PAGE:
Are you ready to join me for a fabulous street food tour of Palermo? I’m going to take you through the authentic food markets as we venture out with our guide Salvo from Streaty Street Food Tours. The three-hour tour was one of the highlights of my time in Palermo during a girls’ trip to Sicily with my sister N, my daughter A and her friend M.
As I mentioned in my previous Palermo post, I’ve wanted to go to Sicily ever since reading Mimi Sheraton’s book, 1000 Things To Eat Before You Die. Mimi says, “Even in Italy, where almost every city has its share of dazzling outdoor food markets, Palermo shines…any food loving traveler should set aside several mornings simply for its three stunning street markets, which wind through alleys in the center of the city.”
Are you ready to experience a Sicilian outdoor food market? Let’s go…
We’re meeting our fellow foodies in front of Teatro Massimo, Italy’s largest opera house in the center of the city. Salvo will distribute passports to be stamped after each tasting.
Be confident when crossing the streets
As we walk to the Il Capo market, Salvo advises us on how to survive crossing a busy Palermo street, which is literally like darting through an African safari. “Look confident when crossing the street. Don’t put your hand out,” says Salvo. “You look the driver in the eyes so they know you’re confident.” Whosh, glad we got across that last street, it was pretty dicey.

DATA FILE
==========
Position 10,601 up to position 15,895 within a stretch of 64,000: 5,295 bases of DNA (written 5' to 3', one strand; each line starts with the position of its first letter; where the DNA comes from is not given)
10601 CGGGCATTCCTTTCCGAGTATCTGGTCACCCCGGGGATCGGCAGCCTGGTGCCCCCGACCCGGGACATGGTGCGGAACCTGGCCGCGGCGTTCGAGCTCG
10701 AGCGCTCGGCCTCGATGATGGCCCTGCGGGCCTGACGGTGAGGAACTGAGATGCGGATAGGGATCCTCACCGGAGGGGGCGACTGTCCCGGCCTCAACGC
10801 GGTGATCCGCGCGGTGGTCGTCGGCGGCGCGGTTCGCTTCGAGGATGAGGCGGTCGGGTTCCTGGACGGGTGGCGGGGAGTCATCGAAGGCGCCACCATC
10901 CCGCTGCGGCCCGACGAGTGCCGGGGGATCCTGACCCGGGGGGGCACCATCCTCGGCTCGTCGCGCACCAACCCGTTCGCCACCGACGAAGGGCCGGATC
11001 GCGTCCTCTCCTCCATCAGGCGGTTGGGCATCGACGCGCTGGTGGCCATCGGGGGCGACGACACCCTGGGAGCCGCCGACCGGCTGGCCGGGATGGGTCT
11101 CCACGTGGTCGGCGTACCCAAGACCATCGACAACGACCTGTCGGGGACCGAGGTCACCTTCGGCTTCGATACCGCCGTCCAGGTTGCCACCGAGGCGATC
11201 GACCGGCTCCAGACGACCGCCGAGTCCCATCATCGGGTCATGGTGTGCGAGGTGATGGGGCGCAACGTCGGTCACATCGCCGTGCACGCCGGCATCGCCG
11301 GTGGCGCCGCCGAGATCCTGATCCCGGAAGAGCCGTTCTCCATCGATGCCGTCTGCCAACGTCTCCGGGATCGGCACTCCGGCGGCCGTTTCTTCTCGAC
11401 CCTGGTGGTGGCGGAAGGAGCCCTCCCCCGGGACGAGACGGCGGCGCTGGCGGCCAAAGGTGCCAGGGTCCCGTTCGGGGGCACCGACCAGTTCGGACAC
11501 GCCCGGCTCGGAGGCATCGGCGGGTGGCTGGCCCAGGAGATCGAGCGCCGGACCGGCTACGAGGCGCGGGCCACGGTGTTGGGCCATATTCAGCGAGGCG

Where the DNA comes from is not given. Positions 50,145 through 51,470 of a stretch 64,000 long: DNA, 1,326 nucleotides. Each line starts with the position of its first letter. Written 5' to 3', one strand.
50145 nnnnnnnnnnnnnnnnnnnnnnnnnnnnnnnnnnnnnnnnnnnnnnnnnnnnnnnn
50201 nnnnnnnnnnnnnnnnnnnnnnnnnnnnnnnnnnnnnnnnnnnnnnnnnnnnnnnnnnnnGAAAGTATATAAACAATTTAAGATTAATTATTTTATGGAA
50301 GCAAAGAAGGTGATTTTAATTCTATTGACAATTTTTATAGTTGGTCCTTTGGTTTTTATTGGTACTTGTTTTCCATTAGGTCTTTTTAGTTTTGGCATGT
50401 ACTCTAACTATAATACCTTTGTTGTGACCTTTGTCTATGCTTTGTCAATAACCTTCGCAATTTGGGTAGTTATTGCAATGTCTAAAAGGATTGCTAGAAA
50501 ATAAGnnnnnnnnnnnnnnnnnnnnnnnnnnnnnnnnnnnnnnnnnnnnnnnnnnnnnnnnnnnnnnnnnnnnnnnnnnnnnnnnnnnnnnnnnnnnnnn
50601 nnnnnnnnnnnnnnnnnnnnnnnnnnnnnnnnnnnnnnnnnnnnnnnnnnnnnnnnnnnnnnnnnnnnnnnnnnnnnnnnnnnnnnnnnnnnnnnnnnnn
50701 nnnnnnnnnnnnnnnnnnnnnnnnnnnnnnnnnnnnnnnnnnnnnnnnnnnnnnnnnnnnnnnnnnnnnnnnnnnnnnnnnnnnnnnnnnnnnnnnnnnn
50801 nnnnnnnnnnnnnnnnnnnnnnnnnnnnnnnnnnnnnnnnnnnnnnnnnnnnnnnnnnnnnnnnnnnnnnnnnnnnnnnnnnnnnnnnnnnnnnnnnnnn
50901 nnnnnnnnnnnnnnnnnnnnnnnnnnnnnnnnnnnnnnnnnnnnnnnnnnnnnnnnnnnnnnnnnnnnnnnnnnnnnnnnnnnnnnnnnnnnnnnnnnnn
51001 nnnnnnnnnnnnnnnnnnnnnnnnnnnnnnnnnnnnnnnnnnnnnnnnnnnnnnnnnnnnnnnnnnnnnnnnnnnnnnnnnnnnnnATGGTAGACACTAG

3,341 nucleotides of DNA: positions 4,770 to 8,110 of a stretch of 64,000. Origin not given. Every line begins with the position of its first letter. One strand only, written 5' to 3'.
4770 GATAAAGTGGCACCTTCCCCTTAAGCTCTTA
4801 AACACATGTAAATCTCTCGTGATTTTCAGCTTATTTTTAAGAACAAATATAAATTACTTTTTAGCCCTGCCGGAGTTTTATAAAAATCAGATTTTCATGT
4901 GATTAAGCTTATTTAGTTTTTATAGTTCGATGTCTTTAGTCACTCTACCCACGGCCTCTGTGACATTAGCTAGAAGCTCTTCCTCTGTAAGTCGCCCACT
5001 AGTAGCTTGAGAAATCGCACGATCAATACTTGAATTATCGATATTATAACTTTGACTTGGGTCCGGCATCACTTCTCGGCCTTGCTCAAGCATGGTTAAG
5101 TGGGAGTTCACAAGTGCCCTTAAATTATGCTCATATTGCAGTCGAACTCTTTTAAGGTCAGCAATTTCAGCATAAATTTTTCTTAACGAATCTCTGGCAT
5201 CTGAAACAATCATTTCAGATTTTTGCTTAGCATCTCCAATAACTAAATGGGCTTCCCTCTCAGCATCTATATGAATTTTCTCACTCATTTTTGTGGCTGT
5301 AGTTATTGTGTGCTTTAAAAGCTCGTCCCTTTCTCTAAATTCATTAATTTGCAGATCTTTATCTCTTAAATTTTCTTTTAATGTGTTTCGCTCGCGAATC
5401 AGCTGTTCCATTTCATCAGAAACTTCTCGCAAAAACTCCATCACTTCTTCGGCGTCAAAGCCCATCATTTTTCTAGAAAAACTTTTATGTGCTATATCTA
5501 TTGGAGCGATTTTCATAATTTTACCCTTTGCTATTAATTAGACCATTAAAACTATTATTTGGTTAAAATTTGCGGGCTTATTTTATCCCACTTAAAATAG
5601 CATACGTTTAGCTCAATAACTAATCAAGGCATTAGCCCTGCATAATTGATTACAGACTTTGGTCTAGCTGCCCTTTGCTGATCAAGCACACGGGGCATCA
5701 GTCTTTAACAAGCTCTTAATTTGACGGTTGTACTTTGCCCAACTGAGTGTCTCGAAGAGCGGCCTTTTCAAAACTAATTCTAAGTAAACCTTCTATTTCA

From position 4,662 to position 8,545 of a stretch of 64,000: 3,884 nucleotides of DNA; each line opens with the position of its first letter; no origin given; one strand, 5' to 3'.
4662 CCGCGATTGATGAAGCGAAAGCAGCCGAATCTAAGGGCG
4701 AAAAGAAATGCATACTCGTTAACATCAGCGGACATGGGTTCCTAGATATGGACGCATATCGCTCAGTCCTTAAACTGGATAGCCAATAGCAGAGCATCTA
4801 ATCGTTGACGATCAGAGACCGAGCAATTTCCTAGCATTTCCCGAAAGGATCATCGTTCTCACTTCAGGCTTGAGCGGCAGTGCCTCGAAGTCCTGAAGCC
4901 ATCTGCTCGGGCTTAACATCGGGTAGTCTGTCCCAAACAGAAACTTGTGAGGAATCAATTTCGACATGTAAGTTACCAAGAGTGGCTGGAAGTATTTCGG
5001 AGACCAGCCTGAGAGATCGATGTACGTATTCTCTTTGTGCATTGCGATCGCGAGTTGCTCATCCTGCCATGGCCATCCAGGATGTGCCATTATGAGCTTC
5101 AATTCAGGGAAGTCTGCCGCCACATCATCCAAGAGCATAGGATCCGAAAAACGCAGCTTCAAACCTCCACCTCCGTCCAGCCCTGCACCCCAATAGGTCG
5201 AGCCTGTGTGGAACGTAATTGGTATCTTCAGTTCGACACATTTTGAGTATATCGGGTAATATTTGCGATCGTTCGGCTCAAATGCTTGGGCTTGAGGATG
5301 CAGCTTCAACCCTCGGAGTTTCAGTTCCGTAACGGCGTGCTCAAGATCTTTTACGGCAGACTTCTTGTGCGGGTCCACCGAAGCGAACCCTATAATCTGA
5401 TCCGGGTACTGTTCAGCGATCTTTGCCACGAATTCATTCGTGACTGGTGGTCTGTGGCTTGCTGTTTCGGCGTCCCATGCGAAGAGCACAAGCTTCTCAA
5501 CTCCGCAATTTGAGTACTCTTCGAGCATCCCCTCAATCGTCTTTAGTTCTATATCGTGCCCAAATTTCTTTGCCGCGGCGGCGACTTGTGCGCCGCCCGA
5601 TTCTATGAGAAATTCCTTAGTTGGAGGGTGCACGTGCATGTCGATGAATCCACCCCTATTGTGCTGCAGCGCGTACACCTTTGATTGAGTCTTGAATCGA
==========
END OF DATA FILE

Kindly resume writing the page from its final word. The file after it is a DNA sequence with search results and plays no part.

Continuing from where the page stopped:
Salvo notes that Palermo is one of the oldest towns in Italy. It was a natural port founded by Phoenicians in the 8th century BC. “Palermo is a Greek name meaning old port,” he says. “The Vikings came here to bring Sicily back to the Christian world. They made Palermo a capital town. Palermo had a big mix of different nationalities including Greek, Arab, Jewish and Norman.” When the Normans arrived they named the highest part of the town Il Capo. Hence the market got its name.
“Food is part of our history,” says Salvo, who grew up in Palermo. “Palermo street food is workers’ food.”
How to shop in a Sicilian food market
The markets open very early in the morning and stay open until around 2:00 p.m. or 14:00 European time. “It’s best to go early, says Salvo, providing tips on how to shop:
♥ “Don’t buy fish on Monday because the fish is from Saturday. Some of the fish vendors are closed on Monday.”
♥ “Don’t buy from the first vendor, they are the most expensive. Go deeper into the market and prices will be cheaper.”
♥ “Don’t touch the food. Tell the vendor what you want and he will pick out the ripest piece.”
♥ “Sicilians use their hands and facial expressions to communicate. Mothers bite their hand so they don’t hit their children. When they flick their eyes back and forth it means no,” he says. These are important cues to watch as we negotiate with vendors to buy spices like saffron and oregano.
The streets of the markets are filled with brilliant colors from the fresh fruits and veggies — apricots and cherries, oranges and tomatoes, , eggplant and peppers, bunches of greens and heads of garlic.
There is one veggie that stands out called cucuzza. Salvo explains that this long big pale green zucchini is a Sicilian specialty. “Cucuzza can be sliced, boiled, added to past sauce or even eaten as a snack,” he says. “And in Palermo men compare their anatomy to this type of squash!”
There are also butchers, fishermen, bakers and an odd assortment of housewares, clothing booths and souvenir stands aligning the market streets.